The criteria for lending to investors, tightening of the financial institutions, environmental factors and the tough economic climate and political uncertainty are all factors in the change of property purchasing in 2018.
The reality is very few are able to make large purchases without the assistance of a bank that’s willing to lend us capital. And taking out a mortgage allows you to become a homeowner now instead of far into the future. Borrowers then pay interest on the loan because they must pay a price for gaining the ability to spend now.
The good news is according to BetterBond, banks are more willing to grant homes at the moment, making it easier for buyers to get onto the property ladder. Their latest statistics show that the average approved bond size in South Africa is currently 6,05% higher than it was.
In addition, when it comes to property purchasing so much will depend on weather patterns in certain parts of the country this year, especially in the Western Cape. This is one of the country’s prime property markets. Property expert said that drought conditions, notably in the Western Cape region, can impact on regional economies which feed into those regions’ housing markets.
But the country’s water woes aren’t confined to the Western Cape, with Limpopo also struggling with water issues for some time now. Johannesburg and Durban have had scares in recent years, and the Eastern Cape is under restrictions too.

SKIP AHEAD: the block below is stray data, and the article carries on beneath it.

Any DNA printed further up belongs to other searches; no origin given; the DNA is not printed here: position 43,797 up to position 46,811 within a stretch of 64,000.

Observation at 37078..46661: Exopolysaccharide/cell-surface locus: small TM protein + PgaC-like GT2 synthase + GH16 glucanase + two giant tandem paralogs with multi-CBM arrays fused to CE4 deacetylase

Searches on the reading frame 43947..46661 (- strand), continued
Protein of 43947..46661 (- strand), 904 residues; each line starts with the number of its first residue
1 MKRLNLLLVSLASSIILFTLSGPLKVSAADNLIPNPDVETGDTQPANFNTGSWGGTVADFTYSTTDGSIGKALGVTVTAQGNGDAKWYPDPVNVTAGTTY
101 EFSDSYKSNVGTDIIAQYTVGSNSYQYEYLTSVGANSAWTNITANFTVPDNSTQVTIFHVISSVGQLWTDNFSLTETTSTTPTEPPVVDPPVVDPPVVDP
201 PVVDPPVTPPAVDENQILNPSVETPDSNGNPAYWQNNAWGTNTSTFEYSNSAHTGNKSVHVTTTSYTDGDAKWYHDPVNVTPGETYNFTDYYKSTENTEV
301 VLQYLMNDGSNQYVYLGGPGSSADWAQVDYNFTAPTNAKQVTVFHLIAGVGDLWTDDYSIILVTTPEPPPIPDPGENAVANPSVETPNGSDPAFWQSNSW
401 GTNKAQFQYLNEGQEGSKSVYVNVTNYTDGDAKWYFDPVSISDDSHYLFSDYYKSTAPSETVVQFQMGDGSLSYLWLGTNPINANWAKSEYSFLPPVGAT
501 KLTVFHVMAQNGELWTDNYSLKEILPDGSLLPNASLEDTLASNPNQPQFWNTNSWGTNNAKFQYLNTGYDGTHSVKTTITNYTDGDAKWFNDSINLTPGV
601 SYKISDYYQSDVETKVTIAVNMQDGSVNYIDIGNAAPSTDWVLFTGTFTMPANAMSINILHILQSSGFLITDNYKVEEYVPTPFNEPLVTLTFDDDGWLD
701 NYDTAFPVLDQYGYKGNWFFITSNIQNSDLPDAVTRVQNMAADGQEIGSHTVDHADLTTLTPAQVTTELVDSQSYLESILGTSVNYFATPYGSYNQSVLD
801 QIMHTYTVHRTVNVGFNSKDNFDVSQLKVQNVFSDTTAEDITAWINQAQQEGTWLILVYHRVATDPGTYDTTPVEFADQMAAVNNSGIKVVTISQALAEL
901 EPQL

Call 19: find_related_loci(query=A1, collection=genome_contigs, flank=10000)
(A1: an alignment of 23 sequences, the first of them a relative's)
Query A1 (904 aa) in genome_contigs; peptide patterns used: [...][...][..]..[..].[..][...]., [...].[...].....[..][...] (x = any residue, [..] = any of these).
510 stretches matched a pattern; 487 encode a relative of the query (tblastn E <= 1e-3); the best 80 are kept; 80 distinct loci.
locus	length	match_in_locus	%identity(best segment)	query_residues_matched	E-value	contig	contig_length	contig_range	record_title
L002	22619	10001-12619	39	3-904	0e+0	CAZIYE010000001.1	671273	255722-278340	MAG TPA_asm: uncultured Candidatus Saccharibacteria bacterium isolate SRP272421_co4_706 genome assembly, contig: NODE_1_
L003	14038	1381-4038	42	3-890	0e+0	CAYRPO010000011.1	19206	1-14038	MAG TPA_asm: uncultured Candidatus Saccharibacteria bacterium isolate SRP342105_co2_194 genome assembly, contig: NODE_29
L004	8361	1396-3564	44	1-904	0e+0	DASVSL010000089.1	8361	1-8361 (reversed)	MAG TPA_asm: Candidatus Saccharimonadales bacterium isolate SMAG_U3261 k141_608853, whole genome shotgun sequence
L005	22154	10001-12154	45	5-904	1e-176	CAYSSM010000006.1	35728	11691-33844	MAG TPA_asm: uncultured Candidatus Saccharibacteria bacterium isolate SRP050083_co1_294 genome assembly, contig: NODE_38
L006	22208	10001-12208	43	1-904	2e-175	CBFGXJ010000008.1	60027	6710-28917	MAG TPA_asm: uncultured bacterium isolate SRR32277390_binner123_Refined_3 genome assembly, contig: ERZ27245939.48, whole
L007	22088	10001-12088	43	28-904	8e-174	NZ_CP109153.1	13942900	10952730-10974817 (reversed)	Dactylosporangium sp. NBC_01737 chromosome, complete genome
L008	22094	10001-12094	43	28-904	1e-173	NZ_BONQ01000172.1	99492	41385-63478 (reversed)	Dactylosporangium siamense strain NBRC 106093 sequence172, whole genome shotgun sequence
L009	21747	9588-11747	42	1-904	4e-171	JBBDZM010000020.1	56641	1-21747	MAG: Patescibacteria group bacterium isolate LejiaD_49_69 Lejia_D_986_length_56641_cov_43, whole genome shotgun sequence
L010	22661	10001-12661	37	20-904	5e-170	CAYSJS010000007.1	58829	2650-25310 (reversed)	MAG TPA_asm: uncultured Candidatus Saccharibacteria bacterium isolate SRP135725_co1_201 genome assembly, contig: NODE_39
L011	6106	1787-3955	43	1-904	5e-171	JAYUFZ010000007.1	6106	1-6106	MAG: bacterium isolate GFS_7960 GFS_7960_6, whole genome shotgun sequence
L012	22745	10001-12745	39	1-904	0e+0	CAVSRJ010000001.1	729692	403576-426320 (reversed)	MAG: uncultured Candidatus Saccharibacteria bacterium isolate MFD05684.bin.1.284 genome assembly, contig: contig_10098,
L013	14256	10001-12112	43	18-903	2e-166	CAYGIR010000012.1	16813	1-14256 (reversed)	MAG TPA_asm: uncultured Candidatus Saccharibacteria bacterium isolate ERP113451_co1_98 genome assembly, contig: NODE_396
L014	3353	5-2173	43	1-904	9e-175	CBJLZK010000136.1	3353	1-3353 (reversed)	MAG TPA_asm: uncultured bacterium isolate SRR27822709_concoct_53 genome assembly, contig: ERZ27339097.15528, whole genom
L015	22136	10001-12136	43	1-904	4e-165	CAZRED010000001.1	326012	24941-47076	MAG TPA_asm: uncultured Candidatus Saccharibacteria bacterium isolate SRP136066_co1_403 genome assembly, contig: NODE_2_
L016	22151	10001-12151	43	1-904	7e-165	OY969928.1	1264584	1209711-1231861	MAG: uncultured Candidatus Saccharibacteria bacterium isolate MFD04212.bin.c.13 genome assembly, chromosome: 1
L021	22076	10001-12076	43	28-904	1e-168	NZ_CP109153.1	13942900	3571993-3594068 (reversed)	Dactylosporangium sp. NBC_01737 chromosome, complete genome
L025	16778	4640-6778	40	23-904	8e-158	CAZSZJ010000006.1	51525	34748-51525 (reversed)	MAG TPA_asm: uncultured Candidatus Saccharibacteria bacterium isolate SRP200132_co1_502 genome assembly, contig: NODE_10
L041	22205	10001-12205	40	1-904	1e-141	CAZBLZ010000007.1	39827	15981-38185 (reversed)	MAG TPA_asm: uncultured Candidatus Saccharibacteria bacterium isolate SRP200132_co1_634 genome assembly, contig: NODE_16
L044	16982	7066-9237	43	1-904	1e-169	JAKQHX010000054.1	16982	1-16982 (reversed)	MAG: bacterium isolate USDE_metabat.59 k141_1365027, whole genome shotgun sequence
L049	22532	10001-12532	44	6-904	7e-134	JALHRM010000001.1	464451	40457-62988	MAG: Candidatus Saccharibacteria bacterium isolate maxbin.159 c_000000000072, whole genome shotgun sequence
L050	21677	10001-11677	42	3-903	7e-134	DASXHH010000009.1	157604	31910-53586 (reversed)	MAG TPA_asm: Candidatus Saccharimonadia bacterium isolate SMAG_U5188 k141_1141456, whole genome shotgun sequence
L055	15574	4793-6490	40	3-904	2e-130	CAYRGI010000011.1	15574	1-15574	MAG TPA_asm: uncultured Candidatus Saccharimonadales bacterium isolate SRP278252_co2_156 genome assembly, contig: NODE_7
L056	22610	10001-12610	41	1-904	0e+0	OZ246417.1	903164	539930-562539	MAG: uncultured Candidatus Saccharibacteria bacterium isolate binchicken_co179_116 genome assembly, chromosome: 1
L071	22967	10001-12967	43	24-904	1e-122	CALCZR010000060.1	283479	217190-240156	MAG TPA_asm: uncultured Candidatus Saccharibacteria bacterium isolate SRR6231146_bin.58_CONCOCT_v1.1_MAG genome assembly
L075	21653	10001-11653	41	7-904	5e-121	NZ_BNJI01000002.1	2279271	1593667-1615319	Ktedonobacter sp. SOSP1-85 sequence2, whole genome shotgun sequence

Property experts suggest that if you’re a property buyer in a water-scarce region. Consider focusing on water-saving designs, systems and fittings like aerated taps that add instant value to a property.
But, in order for the property market to really prosper, it will need greater political and economic stability. As currently there’s a decline in property purchasing because buyers continue to lean towards smaller, less maintenance properties that are closer to public transport. Have security considerations and lower operating costs.
This is due to the need to downscale in the tough economic and financial period. Households are gradually more conservative to spending as financial and affordability limitations become more acute. Consumers will be cutting back on expenses and trying to reduce their long-term debt.